But wait—there’s more! In addition to the excitement of the Couples’ oral presentations that afternoon, there will be an Awards Ceremony after the oral presentations that will include the MEC of the Year, Newsletter Award, Chapter of the Year presentation, Merit / Director of the Year presentation, and will culminate in the announcement of the new International Couple of the Year. This will be one FUN afternoon, and we don’t want anyone to miss out! Page 10
2016 Region and District Rallies

Our Assistant Directors, Ron and Bev Clark, put together a great spreadsheet listing all of the 2016 rally dates that are currently available in one document.  We hope that you will take a look at this schedule and, since it’s the season of giving, give yourself the gift of registering yourself for a rally that’s perhaps outside of your District or Region.  When we visit our cohorts in other areas, we discover new and exciting ways to have FUN!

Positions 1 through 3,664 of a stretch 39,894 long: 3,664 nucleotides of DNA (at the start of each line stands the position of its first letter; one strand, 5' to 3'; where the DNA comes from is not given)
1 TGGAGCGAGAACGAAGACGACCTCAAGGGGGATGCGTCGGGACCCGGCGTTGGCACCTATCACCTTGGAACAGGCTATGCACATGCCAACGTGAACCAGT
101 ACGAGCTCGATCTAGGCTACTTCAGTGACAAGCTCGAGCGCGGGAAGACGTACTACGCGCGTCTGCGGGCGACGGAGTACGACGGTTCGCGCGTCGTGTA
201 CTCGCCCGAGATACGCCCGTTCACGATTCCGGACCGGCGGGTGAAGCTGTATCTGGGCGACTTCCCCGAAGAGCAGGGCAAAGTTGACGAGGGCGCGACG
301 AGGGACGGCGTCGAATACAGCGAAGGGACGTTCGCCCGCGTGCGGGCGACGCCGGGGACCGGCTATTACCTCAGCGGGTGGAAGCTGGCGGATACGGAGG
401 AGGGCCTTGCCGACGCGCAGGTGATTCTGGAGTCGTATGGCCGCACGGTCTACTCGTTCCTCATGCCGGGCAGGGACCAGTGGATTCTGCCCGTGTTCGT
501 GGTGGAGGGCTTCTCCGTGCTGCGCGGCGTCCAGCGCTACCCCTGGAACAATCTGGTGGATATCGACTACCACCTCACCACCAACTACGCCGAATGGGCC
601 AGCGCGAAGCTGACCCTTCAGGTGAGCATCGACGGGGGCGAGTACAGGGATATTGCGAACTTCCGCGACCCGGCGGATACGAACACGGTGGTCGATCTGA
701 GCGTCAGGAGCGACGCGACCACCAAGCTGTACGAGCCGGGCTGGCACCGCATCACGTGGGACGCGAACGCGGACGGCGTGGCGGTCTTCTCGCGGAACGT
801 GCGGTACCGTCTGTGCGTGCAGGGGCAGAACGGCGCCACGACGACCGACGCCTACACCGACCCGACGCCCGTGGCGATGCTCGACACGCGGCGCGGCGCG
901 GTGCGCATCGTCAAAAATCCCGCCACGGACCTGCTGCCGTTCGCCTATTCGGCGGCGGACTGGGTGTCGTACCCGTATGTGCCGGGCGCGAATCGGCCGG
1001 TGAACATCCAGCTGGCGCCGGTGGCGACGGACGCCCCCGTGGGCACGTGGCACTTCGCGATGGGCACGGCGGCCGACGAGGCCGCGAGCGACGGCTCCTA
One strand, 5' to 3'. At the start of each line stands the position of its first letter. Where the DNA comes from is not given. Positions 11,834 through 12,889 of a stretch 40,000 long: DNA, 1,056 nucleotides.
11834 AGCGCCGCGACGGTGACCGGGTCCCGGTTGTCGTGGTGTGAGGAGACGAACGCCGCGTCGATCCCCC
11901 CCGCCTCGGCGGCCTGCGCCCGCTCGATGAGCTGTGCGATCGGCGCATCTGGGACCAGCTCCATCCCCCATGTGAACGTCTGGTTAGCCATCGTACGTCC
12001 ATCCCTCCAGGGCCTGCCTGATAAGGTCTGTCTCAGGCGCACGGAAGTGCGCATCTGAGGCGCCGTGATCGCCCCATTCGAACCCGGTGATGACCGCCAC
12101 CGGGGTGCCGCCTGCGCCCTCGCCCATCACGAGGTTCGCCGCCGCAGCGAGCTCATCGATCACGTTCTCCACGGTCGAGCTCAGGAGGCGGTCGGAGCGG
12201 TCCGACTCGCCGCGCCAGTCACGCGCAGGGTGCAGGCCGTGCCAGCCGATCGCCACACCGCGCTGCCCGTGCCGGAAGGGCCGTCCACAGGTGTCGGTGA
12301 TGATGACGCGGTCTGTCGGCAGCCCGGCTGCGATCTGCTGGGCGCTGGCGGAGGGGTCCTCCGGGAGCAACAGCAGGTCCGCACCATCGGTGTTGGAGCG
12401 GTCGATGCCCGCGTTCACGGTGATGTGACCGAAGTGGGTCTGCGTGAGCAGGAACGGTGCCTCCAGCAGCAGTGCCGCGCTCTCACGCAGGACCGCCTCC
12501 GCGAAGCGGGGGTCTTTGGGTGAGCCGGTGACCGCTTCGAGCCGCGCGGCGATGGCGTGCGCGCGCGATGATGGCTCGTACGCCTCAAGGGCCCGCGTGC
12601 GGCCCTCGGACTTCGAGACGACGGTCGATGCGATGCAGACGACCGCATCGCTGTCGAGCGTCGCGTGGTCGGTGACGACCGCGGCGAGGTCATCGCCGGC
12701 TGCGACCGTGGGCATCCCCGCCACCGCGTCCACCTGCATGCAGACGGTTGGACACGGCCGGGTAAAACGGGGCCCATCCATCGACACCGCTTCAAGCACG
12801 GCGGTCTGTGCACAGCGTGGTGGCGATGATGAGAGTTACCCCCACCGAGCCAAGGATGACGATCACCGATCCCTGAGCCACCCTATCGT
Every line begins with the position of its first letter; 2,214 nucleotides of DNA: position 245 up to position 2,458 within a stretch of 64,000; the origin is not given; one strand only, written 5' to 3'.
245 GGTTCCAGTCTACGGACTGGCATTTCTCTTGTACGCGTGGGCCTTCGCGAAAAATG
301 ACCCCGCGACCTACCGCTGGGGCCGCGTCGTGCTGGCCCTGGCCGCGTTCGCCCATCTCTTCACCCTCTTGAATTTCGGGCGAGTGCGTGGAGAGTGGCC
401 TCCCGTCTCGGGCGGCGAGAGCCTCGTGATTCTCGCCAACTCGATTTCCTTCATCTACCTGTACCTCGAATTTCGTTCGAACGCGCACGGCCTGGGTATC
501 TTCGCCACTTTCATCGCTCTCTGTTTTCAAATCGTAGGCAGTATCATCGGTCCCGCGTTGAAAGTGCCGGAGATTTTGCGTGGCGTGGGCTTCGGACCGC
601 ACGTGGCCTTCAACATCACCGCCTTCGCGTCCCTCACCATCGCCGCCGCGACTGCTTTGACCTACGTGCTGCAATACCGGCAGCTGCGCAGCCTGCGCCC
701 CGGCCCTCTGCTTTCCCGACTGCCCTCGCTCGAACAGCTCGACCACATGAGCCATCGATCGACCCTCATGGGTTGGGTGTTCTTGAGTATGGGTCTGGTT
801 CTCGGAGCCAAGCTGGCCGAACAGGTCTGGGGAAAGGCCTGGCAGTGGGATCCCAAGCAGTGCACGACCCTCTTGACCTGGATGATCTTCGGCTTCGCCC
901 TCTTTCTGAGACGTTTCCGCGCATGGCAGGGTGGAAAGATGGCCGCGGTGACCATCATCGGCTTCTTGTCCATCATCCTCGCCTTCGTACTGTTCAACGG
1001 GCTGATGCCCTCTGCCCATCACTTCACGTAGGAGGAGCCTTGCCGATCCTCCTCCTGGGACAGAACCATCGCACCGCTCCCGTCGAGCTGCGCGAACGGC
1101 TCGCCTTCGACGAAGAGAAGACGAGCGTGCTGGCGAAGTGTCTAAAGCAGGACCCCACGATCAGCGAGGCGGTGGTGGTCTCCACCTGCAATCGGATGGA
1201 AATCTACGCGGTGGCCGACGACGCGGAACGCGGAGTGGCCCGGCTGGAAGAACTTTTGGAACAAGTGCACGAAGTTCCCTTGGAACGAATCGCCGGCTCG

Event Details (Name, Theme, Sel., Etc.) Date Location
Bi State Rally  NY & NJ (Regional COY Sel.) Aug 4 - 6 Swedesboro, NJ
Michigan Rally   Aug 5 - 6 Osceola Co Fairgrounds, Evart, MI
CO Convention 27th Winging the Rockies Conv. Aug 11 - 13 Montrose Co Fairgrounds, Montrose, Co
KY District   Aug 18 - 20 Cave City, KY
NE / SD District Rally COY / IOY Selection  Aug 25 - 27 Wall Drug, SD
Regional Rally J Wing in The Rockies Aug 26 - 28 Red Deer, AB Canada
WY District Rally   Aug 29 - 30 "Welcome to Wing Ding" Party
WI District Rally COY / IOY Selection  Sep 16 - 17 Wisconsin Dells, WI
NC District   Sep 22 - 24 Cherokee, NC
CA District Rally   Sep 23 - 25 DoubleTree Hotel, Bakersfield. CA
IA District Rally COY / IOY Selection  Sep 25 - 26 Dubuque, IA
OK District Rally   Sep 29 - Oct 1 Muscogee, OK
VA District   Oct 6 - 8 Roanoke, VA
MS District Rally   Oct 13 - 15 Gulfport, MS
Regional Rally A Region 'A' Steel Pony Rally Oct 27 - 29 Lakepoint Lodge & Conv. Center, Eufaula, AL
AZ District Convention    Oct 28 - 30 Nautical Beachfront Resort, Havasu City, AZ 
Region N  Winter Event COY Selection  Nov 4 - 6  
WA District Rally   TBD Port Townsend, WA Page 11